Makes 8 servings of 2 tacos.

Recipe provided by Culinary Advisor Jonathan Waxman for
Rosa Mexicano

Crispy Tuna Sliders

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317 calories, 9.1 grams sugar, 11.3 grams fat, 36.7 grams carbohydrates, 17.6 grams protein

Skip the boring tuna sandwich in favor of these crispy sliders. Though the list of ingredients may seem daunting, they're actually quite easy to make and pack a powerful punch of flavor.

“We all have a can of tuna lying around,” says chef Nadia G. “Problem is, canned tuna can sometimes be as boring as, well, canned tuna. These crispy, spicy tuna sliders make great use of leftover produce and taste like you planned it for days.”


1 small red cabbage, shredded

1 1/2 tbsp. raw sugar

Sea salt

1 tbsp. poppy seeds

1/4 c. mayonnaise

2 tbsp. Dijon mustard

1 fresh lime, juiced

Freshly ground black pepper, to taste

1/2 c. fresh parsley, minced

1 tbsp. extra-virgin olive oil

1 garlic clove, minced

1 fresh red chile pepper, minced

1 rib celery, minced

1/4 tsp. cayenne pepper

1/4 tsp. celery seeds

1 egg, beaten

1 tbsp. heavy cream

3 green onions, finely sliced

2 c. canned tuna in water, drained

1/3 c. dry breadcrumbs

2 tbsp. all-purpose flour

Canola oil

8 slider buns


For the slaw:

In a large bowl combine the shredded cabbage, 1 tbsp. raw sugar, and 1/2 tsp. sea salt. Toss it, cover, and refrigerate for 30 minutes to brine. In a jar, combine the poppy seeds, mayonnaise, 1 tbsp. Dijon, lime juice, 1/2 tbsp. raw sugar, 1/4 tsp. sea salt, and lots of freshly ground black pepper. Close the jar and shake it until it’s well mixed. Pour the dressing into the slaw along with 1/4 c. parsley, and toss.

For the tuna patties:

Heat the olive oil in a large pan over medium heat. Add the garlic, chile pepper, rib of celery, cayenne, celery seeds, 1/4 tsp. sea salt, and freshly ground pepper to taste. Saute for 3 minutes, then take it off the heat and let the mixture cool for about 10 minutes. In a large bowl whisk together the egg, cream, 1 tbsp. Dijon,
green onions, 1/4 c. fresh parsley, the garlic, chile, celery mixture, and sea salt and freshly ground pepper to taste. Fold in the tuna and breadcrumbs. With lightly floured hands, shape about 1/4 c. tuna mixture into a patty. Repeat with the remaining tuna mixture. Dredge the patties in flour, and pop them in the freezer to firm up for 10 minutes. Heat 1/2 in. canola oil to 350 degrees on a thermometer in a large frying pan, and fry the tuna patties for 3 to 5 minutes, until golden and heated through. Drain them on paper towels. Place each tuna patty onto a slider bun, and top with the citrusy slaw.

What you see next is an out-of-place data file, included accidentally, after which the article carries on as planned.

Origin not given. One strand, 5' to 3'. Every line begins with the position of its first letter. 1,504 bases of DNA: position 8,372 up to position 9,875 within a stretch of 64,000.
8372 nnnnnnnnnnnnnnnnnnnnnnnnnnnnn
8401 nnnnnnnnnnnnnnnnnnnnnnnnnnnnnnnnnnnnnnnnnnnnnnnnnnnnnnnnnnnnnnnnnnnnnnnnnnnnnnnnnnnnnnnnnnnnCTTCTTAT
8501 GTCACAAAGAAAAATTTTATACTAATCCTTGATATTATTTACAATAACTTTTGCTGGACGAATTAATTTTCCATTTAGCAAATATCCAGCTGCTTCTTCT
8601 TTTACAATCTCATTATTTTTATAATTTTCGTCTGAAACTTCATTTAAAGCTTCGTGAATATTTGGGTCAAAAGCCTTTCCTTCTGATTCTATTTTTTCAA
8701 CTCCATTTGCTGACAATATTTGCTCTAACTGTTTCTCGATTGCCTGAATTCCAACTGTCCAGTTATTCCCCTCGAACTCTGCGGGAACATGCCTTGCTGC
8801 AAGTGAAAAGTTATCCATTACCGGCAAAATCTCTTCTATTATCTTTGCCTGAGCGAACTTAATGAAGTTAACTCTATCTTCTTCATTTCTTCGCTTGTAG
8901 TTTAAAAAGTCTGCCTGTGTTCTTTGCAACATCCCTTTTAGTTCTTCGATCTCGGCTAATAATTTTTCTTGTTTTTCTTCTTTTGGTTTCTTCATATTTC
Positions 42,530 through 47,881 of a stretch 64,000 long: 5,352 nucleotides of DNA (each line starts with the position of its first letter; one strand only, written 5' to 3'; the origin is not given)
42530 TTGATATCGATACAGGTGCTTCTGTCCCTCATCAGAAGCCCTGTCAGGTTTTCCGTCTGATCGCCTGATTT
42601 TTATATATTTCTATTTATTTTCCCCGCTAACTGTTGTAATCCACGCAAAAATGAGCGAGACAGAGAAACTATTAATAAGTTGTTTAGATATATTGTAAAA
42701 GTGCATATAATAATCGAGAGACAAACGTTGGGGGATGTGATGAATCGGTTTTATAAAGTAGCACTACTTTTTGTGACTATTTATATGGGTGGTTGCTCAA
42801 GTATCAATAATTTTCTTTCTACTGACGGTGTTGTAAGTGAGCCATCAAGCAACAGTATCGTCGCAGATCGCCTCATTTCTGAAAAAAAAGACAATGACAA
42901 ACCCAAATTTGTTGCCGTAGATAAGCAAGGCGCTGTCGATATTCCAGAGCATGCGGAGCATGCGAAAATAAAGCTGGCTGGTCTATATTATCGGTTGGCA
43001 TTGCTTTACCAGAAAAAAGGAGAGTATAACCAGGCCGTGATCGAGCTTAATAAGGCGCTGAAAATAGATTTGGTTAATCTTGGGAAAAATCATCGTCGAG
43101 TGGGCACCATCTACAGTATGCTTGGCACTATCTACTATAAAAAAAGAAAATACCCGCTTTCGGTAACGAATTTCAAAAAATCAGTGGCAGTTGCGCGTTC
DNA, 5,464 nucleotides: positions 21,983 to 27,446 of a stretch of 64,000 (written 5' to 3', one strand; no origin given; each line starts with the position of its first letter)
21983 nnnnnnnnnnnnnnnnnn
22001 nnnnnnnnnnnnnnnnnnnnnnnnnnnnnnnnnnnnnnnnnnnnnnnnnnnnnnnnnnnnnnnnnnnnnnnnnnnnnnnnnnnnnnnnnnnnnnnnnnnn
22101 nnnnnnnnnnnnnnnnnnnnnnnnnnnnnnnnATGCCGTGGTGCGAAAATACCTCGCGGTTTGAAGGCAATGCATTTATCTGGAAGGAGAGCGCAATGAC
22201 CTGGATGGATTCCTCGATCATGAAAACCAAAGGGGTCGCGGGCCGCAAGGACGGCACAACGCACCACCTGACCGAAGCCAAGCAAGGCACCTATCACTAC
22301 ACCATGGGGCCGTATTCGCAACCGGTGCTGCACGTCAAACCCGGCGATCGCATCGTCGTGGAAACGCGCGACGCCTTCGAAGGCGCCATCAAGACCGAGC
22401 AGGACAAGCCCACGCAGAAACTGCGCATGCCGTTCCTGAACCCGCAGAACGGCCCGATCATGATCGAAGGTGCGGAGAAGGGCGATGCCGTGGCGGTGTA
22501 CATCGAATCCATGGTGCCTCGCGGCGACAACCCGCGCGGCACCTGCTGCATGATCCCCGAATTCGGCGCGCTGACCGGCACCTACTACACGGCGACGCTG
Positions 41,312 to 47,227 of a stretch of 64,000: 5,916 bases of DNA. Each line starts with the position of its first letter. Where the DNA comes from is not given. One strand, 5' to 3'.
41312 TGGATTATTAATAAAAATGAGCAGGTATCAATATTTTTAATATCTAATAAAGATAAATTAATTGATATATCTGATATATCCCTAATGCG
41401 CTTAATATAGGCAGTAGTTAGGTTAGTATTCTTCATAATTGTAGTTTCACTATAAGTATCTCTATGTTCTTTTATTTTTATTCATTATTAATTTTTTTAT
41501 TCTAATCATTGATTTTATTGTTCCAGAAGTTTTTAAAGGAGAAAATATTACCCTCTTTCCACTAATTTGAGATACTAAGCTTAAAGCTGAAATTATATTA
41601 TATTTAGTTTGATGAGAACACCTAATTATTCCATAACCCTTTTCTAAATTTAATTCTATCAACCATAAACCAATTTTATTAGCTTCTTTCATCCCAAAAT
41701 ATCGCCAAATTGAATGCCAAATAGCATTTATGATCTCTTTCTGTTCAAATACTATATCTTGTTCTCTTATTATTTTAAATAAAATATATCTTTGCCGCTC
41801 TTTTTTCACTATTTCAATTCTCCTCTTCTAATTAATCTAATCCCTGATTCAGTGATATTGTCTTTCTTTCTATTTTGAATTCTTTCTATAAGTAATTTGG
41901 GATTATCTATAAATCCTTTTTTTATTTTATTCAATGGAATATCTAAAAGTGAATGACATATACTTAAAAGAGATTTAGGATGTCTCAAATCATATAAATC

Makes 8 sliders.

Recipe provided by Nadia G, host of Cooking Channel’s Bitchin’ Kitchen and author of Nadia G’s Bitchin’ Kitchen: Cookin’ For Trouble

Meatloaf with Awesome Sauce

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402 calories, 5.1 grams sugar, 13.6 grams fat, 17.3 grams carbohydrates, 49.9 grams protein

Yes, meatloaf can make a healthy, delicious dinner, as long as you stick to lean ground chuck! “This sweet and tangy meatloaf recipe is hearty enough to feed the whole family and so tasty that there won’t be any leftovers this time round,” Nadia G says.


2 lb. lean ground chuck

1 egg

1 yellow onion, coarsely grated

1 russet potato, finely grated

1 c. Hunt’s tomato sauce

1/2 c. dry breadcrumbs

1 1/2 tsp. sea salt

Freshly cracked black pepper, to taste

1 tbsp. unsalted butter

2 tbsp. prepared mustard

2 tbsp. dark brown sugar

2 tbsp. plain white vinegar

1 c. water


For the meatloaf:

In a large bowl, combine the ground chuck, egg, onion, potato, 1/2 c. Hunt’s tomato sauce, breadcrumbs, sea salt, and freshly cracked pepper. Grease the baking pan with the butter. Form the beef mixture into a bread-like loaf and place in the center of the pan.

For the awesomesauce: